Critical Posthuman Nursing Care
Bodies Reborn and the Ethical Imperative for Composting
Keywords:critical posthumanism, feminist new materialism, compost collaborative, affirmative ethics, COVIDicene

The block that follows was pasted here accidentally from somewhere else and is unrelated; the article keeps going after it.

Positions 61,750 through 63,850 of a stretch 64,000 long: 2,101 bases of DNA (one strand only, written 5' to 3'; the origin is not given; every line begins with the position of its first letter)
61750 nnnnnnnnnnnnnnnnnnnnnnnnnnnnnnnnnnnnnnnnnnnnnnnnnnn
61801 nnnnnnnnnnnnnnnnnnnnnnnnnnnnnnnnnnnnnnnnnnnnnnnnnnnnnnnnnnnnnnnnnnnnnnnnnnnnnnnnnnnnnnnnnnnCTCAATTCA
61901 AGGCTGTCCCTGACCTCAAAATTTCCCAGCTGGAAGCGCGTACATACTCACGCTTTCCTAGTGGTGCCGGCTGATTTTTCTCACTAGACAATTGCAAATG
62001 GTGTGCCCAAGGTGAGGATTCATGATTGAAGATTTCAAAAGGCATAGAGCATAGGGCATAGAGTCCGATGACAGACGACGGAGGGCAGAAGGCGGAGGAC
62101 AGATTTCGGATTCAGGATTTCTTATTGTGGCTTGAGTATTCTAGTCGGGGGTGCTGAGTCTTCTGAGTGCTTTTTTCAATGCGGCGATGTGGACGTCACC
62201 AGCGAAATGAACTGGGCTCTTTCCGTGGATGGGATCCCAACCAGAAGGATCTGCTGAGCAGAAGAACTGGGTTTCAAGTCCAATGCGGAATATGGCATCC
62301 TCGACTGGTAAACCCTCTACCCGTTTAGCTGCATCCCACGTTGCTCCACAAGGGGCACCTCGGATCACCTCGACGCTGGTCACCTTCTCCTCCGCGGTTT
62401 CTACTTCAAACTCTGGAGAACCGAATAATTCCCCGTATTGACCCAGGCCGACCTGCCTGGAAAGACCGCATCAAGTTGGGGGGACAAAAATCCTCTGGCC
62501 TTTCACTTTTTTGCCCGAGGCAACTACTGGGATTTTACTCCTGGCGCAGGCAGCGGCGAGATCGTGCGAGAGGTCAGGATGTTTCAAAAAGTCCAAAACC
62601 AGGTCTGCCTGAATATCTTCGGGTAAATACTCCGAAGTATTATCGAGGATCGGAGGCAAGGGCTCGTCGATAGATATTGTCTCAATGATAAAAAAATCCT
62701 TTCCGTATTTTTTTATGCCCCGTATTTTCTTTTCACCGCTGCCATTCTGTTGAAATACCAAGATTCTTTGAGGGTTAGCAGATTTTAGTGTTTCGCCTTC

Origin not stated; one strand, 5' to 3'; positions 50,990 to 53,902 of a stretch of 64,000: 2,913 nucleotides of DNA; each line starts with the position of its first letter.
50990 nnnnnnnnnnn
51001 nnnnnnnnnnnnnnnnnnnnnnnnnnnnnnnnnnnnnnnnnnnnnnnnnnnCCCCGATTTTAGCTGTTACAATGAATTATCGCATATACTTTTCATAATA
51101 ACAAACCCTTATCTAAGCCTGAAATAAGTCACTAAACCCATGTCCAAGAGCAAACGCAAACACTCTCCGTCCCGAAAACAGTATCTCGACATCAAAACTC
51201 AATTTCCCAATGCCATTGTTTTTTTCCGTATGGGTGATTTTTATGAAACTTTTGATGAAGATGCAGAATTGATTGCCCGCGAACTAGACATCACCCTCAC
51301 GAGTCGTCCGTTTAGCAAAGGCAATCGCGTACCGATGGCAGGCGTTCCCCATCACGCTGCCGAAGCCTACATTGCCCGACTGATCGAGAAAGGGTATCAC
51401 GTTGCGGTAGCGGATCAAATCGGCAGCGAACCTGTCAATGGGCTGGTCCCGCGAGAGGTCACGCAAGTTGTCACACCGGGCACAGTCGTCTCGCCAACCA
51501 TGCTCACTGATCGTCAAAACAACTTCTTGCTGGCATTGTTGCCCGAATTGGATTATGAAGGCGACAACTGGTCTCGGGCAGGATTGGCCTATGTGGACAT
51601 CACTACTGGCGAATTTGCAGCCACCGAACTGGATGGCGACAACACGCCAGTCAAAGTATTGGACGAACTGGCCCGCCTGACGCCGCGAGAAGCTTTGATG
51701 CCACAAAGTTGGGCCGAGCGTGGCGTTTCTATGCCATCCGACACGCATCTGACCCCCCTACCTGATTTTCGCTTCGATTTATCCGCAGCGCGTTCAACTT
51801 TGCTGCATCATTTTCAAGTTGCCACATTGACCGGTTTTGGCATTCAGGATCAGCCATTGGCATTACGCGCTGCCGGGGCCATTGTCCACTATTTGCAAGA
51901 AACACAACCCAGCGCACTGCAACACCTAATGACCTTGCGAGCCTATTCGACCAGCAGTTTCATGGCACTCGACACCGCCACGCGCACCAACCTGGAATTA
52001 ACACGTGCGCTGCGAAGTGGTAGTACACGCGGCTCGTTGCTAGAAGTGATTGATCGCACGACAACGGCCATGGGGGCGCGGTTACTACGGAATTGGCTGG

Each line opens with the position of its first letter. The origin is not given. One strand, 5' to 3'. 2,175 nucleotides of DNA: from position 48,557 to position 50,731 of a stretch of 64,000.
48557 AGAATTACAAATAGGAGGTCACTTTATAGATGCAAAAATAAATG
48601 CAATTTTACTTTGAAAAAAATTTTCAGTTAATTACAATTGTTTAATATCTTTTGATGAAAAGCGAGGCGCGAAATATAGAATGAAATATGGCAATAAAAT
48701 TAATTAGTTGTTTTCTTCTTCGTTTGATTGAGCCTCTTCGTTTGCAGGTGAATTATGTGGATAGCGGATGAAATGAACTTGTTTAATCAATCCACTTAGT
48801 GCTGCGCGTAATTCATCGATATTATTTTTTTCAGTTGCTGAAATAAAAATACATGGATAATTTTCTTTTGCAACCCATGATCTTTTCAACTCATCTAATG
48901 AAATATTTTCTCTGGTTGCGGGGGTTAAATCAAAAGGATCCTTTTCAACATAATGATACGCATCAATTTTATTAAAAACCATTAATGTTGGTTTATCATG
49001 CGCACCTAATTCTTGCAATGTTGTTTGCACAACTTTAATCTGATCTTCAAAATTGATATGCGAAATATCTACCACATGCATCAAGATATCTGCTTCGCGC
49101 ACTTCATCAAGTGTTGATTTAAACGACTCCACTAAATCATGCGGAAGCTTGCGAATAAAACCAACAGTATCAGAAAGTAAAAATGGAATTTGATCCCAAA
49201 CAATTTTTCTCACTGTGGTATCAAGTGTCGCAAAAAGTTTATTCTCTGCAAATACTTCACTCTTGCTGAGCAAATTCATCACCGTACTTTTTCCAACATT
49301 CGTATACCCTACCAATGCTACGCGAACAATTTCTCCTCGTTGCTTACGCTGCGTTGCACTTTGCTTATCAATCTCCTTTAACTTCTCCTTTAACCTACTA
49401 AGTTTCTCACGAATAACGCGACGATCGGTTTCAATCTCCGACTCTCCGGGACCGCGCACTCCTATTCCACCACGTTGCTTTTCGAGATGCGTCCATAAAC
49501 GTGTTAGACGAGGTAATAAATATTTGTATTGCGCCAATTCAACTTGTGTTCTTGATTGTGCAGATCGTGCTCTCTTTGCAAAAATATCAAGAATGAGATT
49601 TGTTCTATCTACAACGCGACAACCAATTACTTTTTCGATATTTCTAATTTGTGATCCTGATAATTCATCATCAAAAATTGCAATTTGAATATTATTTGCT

Nursing care is an embodied and co-creative world-building practice made hypervisible in pandemic times. A traditional praxis that became a professionalized care practice, nursing bares the indelible mark of the ideologies that have come to shape the discipline like whiteness, patriarchy, and capitalism to name a few. Embracing a critical feminist posthuman and new materialist perspective, in this paper we advance the notion that nursing care is a situated and embodied endeavor that cannot and should not be disconnected from sites of care, people receiving care, and the powers that structure care relations. Even in idealised contexts, nursing care is shaped by the confines of these forces. We tease out ideas that have molded nursing across time and within the epoch of the Covid pandemic. We draw upon imaginations from Arundhati Roy that the pandemic is a portal, an opportunity for rebirth. Care practices are proposed with a critical posthuman perspective, in the spirit of Haraway’s idea of composting. Composting is used metaphorically as actions to morph and decay the boundaries beyond traditional notions of care based in humanism. We imagine this in an effort to rethink what worlds we want to co-produce, a call to action where care can be revisioned as an arena where nurses, people, all matter, all creatures and worlds are co-created.
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